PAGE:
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Does My Child Have a Sprain or a Strain?

July 22, 2020

Sprains and strains are similar injuries with common symptoms. They often occur when children return to sports or other physical activities after a summer or holiday break. Both injuries involve tearing or trauma to the muscle, tendon or ligament tissue. But a strain — sometimes referred to as a “pulled muscle” — is a muscle or tendon injury often affecting the hamstring or lower back. A sprain refers to a stretched or torn ligament, with the ankle particularly susceptible. Both injuries bring pain, swelling, and limited flexibility and range of motion. 

What’s the main difference between the two? Look for bruising around the joint, as that is the hallmark of a sprain, whereas muscle spasms often accompany a strain. Recovery differs, too, as a strain may take days or weeks to heal, whereas a severe sprain may take four to six weeks, or longer. 

How to Tell and Treat 

At any age, body joints can end up either sprained or strained from playing sports, but these injuries often occur when someone doesn’t take time to stretch or warm up first. Ankles, knees, wrists, elbows, backs, shoulders and thumbs are most at-risk.

Strains and sprains range from mild to severe. After a brief physical exam, your doctor may request an X-ray or MRI to rule out any breaks or fractures. Otherwise, whether your child is diagnosed with a sprain or strain, the treatment is often the same, starting with RICE:

  • Rest

  • Ice

  • Compression

  • Elevation.

Physical therapy and a temporary splint or cast also may be needed.

Preventing Injuries

Sometimes we forget that children, with their abundance of energy, should take the same precautions as adults to prevent sports injury. Whether your child takes part in soccer, gymnastics or karate — or you’re about to go on a family hike — remember to:

  • Stretch first and cool down after. Working out or playing sports on cold muscles is bad for joints. Set your child up for good lifelong habits by ensuring they warm up with stretches that prepare their joints for both physical activity and recovery.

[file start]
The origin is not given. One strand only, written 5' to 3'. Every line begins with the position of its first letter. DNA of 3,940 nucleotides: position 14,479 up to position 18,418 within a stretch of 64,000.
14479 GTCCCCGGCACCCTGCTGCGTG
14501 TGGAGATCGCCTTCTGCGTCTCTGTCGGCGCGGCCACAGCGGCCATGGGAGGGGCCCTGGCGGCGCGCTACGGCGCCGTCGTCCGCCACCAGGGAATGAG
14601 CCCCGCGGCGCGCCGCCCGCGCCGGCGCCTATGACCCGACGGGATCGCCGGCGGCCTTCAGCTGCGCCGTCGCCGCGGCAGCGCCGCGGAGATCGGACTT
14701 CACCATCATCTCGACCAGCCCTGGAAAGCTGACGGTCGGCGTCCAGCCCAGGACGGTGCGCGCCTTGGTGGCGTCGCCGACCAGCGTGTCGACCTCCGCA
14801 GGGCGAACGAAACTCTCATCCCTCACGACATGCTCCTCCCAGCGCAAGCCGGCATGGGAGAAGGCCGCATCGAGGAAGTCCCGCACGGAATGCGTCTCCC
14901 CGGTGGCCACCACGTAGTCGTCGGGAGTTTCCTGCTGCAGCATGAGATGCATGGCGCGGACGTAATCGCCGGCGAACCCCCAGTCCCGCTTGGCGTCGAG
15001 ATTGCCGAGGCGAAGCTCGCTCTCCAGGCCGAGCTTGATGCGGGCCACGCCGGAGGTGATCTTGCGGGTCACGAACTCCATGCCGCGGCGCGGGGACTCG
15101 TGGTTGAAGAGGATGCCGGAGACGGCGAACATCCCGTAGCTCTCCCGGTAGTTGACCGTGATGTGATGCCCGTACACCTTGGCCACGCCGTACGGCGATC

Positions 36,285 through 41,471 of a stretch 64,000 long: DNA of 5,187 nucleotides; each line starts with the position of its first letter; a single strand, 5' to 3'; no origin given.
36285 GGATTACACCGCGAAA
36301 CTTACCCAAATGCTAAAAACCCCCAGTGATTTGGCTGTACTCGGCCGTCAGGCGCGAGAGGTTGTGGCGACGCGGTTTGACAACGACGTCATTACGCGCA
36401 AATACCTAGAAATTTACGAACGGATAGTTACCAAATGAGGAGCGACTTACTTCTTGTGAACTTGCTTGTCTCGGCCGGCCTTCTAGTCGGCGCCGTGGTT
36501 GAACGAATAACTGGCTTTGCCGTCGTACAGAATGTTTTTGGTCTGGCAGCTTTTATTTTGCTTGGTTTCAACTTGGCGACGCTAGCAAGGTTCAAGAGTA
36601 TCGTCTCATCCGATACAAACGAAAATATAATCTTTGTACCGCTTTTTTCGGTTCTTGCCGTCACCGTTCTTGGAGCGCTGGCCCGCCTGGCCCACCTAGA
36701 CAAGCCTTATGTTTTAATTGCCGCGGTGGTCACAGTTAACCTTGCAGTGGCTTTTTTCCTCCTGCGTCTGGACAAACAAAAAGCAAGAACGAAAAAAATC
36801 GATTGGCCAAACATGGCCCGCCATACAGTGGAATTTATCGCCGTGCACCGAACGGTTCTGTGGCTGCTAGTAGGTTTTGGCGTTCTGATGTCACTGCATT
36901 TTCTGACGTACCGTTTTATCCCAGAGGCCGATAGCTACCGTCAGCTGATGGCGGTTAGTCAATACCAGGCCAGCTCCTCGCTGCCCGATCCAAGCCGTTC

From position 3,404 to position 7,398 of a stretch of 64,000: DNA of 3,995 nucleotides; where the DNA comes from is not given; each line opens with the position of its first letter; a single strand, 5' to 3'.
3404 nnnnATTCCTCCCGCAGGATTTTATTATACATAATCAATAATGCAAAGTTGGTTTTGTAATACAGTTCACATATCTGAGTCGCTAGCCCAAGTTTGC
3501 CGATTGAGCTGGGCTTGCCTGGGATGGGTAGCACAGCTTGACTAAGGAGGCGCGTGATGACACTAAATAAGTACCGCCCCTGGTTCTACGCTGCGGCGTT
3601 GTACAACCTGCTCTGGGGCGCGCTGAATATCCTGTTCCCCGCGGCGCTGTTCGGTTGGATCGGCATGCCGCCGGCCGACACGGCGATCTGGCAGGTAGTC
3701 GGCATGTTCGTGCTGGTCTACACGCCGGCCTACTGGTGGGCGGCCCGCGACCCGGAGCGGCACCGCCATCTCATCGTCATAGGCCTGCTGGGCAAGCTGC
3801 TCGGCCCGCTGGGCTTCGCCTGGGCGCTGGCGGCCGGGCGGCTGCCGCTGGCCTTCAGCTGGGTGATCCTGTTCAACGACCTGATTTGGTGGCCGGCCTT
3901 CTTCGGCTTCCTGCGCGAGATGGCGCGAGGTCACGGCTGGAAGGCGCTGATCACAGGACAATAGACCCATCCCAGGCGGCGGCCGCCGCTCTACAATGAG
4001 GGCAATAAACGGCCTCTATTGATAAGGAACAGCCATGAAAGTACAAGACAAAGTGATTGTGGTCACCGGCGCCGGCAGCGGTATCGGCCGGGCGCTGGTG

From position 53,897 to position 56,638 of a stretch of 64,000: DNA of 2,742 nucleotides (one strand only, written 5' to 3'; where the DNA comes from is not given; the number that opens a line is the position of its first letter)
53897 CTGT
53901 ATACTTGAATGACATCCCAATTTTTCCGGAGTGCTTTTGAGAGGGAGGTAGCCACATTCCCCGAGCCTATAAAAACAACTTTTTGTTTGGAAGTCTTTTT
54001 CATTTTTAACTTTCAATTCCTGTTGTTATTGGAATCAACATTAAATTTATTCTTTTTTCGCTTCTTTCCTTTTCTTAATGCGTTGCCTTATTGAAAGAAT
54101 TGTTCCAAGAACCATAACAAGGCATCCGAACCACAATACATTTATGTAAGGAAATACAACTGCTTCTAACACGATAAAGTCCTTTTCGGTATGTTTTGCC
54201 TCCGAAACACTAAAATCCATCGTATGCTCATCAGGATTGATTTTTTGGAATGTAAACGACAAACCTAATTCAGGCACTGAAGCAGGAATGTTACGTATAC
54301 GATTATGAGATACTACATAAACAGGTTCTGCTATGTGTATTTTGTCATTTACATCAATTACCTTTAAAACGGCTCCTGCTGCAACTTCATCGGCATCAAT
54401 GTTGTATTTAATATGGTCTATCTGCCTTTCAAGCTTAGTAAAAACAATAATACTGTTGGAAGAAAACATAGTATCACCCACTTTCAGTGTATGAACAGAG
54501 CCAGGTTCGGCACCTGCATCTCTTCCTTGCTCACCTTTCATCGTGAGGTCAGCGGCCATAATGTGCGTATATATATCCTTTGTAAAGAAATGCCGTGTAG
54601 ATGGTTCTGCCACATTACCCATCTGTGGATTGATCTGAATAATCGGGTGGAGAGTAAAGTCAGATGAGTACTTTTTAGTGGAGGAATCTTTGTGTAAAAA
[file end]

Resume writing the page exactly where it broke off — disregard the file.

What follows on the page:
• Encourage regular movement. Moderate activity every day is better than aggressive activity once or twice a week. This keeps muscles limber and flexible, so they’re able to recover and strengthen over time. If your kids don’t play sports or remain active consistently, ensure that they get shorter periods (10 to 15 minutes) of exercise or play.

  • Be cautious. Muddy trails and wet, slippery grass can be treacherous, so be sure to teach kids how and when to tread carefully. Check to make sure they’ve got shoes with good treads and ensure they take their time when conditions require it. 

  • Take breaks. Sitting or standing for too long, or doing repetitive motions can put strain on muscles. This includes spending time on electronic devices. Encourage kids to get up, stretch and give muscles a break whenever possible.

  • Use the right equipment. If your child is active in a particular sport or martial art, be sure you have access to good equipment. Ill-fitting, poorly made or worn out equipment increases the chance of injury. This includes shoes, which can wear out more quickly than you may realize. Check your child’s shoes often. 

  • Invest in rest. Kids deal with stress and juggle full schedules. Being overly fatigued raises the risk for injury at any age, so pay attention. Make sure they have scheduled time off for rest and recovery.

When Can My Child Resume Activity? 

To avoid re-injury, your child needs to heal completely before returning to sports or other physical pursuits. They may return when: 

  • The swelling goes down

  • Participating in the sport or activity is pain-free

  • The doctor says your child may return

  • They can participate without limping and have full range of motion

  • They are back to full strength

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